Back to numbers. Let's say you have 20 hens and one rooster. In the warm months, the chickens lay better. There are reasons for this that we will
discuss later. How much room do I need inside a chicken house? Well, if the birds are adults, it is recommended you have four to five square feet per bird. So, therefore, with 20 hens and one rooster, you will need about 100 square feet. Okay, so that's a building       10' x 10'. That's not very big, is it? Now there are all different ways to build chicken houses and chicken pens. There are climates where birds never see outside unless they are looking through a window. In that case, I would want a little more space. Just like people, you get too many people in a small house on Thanksgiving and somebody is going to want to peck at somebody else. Birds need their space too. I have raised birds that never left the chicken house. I have raised birds that have a chicken house connected to an outside run. I have raised birds with a three sided lofting shed built inside a larger enclosed pen. So. There are as many ways to build a chicken house as there are people that build them, depending on where you live, and what you want. 

Okay let's go back to the 20 Barred Rock hens and about 16 eggs a day. If you need more eggs, then you need more hens. If you need more hens, then you need more square footage per bird. It's that simple. Numbers. Another little tidbit here. We don't pluck our chickens. We skin them. It has nothing to do with that nasty skin on a chicken being bad for my health, actually I love fried chicken with skin on it. It has to do with the ease and convenience of butchering and processing a bird. Okay? Okay.

We'll talk more in the future about number of nest boxes per number of laying hens. We'll also talk more later about feed conversion, setters vs. non-setters, meat birds, laying hens and dual purpose breeds. This is what the majority of what I discuss will be about - the good, ole' dual purpose
breeds. There are probably local hatcheries in your area. Their prices may be a little bit less expensive. I'm only going to recommend one commercial hatchery that I have used for years. I am more than happy with their service before the sale and after the sale. Their website is filled with information about birds, all kinds of birds. Their prices are a little more expensive, but this year, when I buy some replacement chickens to go along with the ones that I hatch, I will buy them from Murray McMurray Hatcheries. As always, with anything that I recommend, I have no affiliation with these folks. Go to their website and look around. They have a tremendous amount of information about how to raise birds.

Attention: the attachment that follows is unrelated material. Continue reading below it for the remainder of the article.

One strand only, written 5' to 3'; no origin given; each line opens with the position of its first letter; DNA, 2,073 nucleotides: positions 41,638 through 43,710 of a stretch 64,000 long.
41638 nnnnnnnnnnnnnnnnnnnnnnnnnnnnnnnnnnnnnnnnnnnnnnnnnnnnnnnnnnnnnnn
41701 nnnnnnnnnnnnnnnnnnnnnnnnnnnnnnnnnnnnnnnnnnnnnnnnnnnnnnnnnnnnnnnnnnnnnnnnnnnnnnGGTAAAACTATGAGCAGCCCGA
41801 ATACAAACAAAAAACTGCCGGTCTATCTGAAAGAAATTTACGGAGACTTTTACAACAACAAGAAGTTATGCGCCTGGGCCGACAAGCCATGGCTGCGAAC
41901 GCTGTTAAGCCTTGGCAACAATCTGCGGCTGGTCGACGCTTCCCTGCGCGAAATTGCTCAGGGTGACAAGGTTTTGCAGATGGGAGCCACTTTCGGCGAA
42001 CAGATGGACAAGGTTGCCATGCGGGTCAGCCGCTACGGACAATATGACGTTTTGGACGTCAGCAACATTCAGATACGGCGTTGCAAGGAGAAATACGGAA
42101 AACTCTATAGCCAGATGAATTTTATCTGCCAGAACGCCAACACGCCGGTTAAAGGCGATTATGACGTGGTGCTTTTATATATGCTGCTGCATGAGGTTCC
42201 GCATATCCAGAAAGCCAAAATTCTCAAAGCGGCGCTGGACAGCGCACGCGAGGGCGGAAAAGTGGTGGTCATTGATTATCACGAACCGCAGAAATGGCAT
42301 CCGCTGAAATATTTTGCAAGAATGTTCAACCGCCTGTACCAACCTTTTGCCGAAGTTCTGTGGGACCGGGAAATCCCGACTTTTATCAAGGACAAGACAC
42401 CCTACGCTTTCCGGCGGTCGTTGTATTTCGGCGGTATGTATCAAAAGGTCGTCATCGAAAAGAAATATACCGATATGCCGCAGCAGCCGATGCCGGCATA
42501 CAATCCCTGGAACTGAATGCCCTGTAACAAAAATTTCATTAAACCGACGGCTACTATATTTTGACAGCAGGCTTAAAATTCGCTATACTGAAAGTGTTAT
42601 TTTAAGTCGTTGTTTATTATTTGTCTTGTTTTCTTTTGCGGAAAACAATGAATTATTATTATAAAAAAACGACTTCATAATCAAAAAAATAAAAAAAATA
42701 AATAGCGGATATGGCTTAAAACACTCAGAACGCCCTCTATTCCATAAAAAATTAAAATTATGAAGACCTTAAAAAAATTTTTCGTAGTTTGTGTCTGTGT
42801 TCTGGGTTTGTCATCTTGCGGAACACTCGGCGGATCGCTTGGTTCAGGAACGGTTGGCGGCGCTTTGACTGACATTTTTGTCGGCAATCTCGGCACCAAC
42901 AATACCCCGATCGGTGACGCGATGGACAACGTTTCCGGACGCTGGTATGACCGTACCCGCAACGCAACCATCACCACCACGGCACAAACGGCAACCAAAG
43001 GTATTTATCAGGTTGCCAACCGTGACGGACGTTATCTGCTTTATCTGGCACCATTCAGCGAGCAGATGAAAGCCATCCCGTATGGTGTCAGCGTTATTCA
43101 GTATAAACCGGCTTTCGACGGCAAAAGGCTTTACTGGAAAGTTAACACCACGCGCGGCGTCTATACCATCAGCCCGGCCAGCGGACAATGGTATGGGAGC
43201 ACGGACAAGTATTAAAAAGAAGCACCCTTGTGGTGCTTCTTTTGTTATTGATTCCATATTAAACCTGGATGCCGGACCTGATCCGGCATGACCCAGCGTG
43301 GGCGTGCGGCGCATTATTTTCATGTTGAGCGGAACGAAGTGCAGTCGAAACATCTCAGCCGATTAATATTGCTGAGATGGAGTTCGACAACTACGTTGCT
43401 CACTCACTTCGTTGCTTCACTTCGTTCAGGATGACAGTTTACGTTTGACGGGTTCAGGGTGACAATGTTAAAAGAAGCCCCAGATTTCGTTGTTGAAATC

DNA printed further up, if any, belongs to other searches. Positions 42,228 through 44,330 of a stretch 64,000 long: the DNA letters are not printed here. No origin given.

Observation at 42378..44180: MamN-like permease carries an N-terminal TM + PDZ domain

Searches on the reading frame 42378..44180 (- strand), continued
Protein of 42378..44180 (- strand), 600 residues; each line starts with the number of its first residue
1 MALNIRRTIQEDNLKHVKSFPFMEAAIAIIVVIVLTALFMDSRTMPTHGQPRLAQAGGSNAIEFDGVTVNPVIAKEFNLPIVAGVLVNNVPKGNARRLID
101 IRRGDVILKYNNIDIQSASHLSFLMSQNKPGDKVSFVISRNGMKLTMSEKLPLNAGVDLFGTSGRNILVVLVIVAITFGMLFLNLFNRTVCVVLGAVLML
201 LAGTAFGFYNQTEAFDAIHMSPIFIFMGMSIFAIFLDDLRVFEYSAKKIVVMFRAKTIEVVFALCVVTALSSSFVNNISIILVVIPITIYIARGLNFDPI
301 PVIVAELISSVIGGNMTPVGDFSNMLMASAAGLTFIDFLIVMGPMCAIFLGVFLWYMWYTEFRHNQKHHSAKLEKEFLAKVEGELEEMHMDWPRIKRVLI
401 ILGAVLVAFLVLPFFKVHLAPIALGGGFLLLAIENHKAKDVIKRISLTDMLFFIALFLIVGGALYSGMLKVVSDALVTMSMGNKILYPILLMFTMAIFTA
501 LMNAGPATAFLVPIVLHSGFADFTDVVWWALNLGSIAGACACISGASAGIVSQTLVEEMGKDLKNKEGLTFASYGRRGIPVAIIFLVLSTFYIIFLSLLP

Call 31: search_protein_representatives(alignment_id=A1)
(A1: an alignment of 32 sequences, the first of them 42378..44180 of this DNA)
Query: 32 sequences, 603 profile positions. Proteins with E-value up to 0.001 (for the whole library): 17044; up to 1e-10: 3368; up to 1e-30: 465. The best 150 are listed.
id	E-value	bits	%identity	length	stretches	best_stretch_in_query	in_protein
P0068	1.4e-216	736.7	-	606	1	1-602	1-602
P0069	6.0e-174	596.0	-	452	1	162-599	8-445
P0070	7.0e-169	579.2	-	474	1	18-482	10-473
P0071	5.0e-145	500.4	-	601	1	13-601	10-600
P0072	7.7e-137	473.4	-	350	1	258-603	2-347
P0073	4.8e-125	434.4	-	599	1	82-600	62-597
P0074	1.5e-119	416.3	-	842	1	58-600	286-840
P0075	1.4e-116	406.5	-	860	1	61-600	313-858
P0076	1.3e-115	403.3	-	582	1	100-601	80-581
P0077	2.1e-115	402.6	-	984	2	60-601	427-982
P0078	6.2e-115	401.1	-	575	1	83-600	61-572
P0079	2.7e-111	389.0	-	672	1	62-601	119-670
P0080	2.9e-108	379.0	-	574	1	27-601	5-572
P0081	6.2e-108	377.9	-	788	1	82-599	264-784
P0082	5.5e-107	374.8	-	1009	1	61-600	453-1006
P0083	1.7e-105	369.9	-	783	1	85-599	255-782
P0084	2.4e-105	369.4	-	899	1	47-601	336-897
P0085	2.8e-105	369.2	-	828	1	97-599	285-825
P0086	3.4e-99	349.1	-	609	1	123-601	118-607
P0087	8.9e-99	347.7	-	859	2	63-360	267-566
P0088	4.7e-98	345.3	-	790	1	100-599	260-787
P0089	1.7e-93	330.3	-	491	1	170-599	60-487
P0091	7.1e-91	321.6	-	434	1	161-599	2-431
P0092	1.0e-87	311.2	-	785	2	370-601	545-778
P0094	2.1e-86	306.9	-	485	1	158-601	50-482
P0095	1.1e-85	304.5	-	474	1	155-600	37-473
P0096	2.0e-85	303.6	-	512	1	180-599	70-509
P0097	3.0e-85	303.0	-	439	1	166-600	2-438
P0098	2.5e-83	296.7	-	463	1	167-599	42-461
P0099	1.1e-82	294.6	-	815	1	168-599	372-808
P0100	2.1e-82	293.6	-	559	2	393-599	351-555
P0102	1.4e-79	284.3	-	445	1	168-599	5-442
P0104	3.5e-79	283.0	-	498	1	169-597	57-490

Okay, on a personal note. This year I decided to try a different breed of chickens entirely and have gone with the Aracanna breed, or commonly called Easter Egg Chicken, that I bought from Murray McMurray. This has nothing to do with the hatchery, it's just that I don't care much for the breed. So, I will be replacing them with another breed. I don't know exactly what yet. So we will get to choose together. 

If I can be of any help, please comment. I hope the numbers help. If you read my radio posts, then you know that I encourage people to think for themselves. There is no perfect chicken, no perfect radio, no perfect gun, you're going to have to think and choose for yourself.

We'll talk more later. Frank


  1. Great Read, Ralph and I have worked hard on selecting a potential breed for when we get our farm. Your comment about trying a new breed and them not working out makes sense, there are more factors than just egg production that make a breed work for you. Another good chicken site is Purely Poultry. Ralph and I plan on trying several breeds then make a final selection. I want to try Buckeyes, a versatile breed developed in Ohio, they are good layers, mothers and even vermin control. Ralph loves Australorpes.

    We are looking forward to learning about your selection process.

  2. A nice write up! I used to do chickens, we don't have a place for them now...

    I made & used this brooder with many chicks, I had it in an 8x8 building built for nothing but brooding chicks. Having a ready to go brooder house was a good thing!
    I did a mess of x-rocks one year, between the brooder house, some chicken tractors and all the extra goat milk we had some good eating birds.

    When I stared the calendar time required surprised me, from the day I decided I wanted a fresh egg it was going to take around 7 months before I had one!
    That was if I ordered the chicks not so long if I bought already grown birds but the chicks were fun.

    Once I ordered straight run Rhode Island Reds from a local hatchery, I ended up with 85% males. That was the only time I ordered for them, I got closer to the 50/50 mark with McMurry.

    1. Rob,

      Thank you for reading. I have had good luck and not so good luck from local hatcheries. That's why now I stay with just one.

      Interesting site you recommended. The idea for the brooder is a great idea. I can see where I would use that one. In my next chicken post I am going to include a link to this website.

      Thanks again, and happy motoring.


  3. I bought chicks (all female--worth the few extra $) and can confirm the rep of the company. A few days after the chick's arrival one died for no apparent reason. I emailed the hatchery just to report how satisfied I was that only one died. They promptly refunded the cost for that chick!
    On another note: next coop and run will be person sized--stooping gets old real fast.

    1. Bob, thank you for reading and thank you for the comment.

      I've always been happy with that hatchery. I know a chicken is only about a foot tall, but I'm not. Everything I do is human sized.

      Keep reading and thanks again.